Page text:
Gnome's reduction of customizability began in the early millennium when it partnered with some large companies who had carried out formal UI studies and found that for the vast majority of users, options only confuse them.
And it's probably true - give most people a system that is set up for them and they are probably happier than having lots of options. The problem with this, of course, is that "set up for them" is different for each user, and out of the box it isn't really set up right for anyone.
They also made some bonkers design decisions that didn't reduce the configurability but not the complexity of the UI - for example, for a long time they claimed no one needed to turn off DPMS, so the "turn off screen" option just had a list of timeouts (5 minutes, 30 minutes, etc). Sticking a "Never" option in there wouldn't have increased the complexity at all because thats exactly where you would expect to find that option.
And bonkers design decisions that increase the complexity of the UI for no reason - for example, how do you suspend a machine? Oh that's right you press alt while the system menu is open and the power-off button changes to a suspend button. That's a completely non-discoverable design - the only way you're going to figure that out is by reading the manual. How is it better than just sticking a "suspend" button in the menu too, or adding suspend options to the power-off dialogue?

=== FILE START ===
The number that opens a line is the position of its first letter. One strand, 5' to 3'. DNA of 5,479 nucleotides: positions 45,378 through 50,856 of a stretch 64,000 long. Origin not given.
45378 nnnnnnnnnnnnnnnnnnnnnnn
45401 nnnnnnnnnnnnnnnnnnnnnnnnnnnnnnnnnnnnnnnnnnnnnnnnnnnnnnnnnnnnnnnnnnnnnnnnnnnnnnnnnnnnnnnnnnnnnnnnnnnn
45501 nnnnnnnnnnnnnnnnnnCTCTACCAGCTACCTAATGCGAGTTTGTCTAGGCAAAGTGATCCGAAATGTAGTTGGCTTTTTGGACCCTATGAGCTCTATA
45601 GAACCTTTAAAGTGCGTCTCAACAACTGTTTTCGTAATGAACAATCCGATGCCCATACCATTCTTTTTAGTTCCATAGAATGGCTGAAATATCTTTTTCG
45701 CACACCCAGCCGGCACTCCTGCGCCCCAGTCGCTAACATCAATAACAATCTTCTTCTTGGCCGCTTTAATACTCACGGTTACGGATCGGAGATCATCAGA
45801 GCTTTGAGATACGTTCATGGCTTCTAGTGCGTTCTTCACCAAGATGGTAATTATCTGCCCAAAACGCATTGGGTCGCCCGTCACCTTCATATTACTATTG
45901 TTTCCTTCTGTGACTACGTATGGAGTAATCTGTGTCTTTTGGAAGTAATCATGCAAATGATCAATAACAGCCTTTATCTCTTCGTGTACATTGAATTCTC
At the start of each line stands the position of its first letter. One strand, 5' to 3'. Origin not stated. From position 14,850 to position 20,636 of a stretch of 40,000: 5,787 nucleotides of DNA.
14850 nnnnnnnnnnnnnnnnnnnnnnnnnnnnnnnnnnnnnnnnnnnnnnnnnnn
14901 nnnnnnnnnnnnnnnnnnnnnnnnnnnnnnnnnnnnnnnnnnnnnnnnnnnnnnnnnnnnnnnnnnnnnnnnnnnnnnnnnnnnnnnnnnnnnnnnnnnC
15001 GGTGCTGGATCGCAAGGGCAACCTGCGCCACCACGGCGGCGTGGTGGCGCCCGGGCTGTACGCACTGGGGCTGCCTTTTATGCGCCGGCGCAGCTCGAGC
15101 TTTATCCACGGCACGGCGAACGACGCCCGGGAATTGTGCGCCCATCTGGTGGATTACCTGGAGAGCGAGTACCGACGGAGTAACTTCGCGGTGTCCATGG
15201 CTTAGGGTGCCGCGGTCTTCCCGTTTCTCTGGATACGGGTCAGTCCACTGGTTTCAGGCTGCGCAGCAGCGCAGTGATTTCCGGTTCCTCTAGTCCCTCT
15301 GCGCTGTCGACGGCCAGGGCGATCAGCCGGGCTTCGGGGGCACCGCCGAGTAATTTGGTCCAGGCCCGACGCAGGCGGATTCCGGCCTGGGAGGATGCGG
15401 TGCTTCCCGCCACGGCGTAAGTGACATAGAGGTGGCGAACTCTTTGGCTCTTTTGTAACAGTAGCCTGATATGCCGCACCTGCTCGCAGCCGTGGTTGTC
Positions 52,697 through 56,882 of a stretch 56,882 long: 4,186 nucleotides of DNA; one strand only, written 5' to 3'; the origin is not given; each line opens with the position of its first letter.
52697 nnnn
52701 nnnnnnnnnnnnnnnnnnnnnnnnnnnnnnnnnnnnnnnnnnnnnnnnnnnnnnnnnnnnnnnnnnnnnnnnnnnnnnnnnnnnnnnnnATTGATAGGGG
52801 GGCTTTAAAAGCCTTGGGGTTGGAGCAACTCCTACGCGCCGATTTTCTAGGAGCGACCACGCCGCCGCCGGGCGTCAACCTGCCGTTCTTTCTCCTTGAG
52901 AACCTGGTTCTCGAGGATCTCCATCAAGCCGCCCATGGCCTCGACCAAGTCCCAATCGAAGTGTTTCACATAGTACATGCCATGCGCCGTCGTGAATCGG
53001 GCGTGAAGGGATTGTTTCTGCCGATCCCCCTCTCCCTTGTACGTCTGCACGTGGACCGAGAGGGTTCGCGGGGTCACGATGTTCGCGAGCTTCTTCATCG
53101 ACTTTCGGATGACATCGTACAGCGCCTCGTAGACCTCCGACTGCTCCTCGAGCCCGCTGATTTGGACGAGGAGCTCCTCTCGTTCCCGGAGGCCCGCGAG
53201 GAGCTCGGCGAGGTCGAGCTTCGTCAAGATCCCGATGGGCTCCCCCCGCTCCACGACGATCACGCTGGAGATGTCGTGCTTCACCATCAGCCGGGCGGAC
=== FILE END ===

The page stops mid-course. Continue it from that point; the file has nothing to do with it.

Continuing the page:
I still haven't figured out how to properly control the screen brightness when on battery power - as of a few versions ago, my laptop screen automagically goes dim when I unplug power. I can turn it up again, but the next time I unplug it it goes dim again. There's nothing in the power or display settings to configure this - the "power" config page doesn't specify separate settings for mains or battery mode; there's just one slider for screen brightness which doesn't seem to control the default brightness for when you're on battery.
And how do you get stuff like you IM client to start automagically when you log in? When Gnome 3 first appeared, it had empathy built into the UI so it was running all the time. These days I have to manually start it up when I log in - can't see any "auto start" button anywhere.
I wouldn't consider things like disabling the DPMS, suspending a laptop, telling the screen not to go unreadably dim every time you unplug the power, or wanting to auto-start background stuff like your IM client on login, to be "power user" tweaks.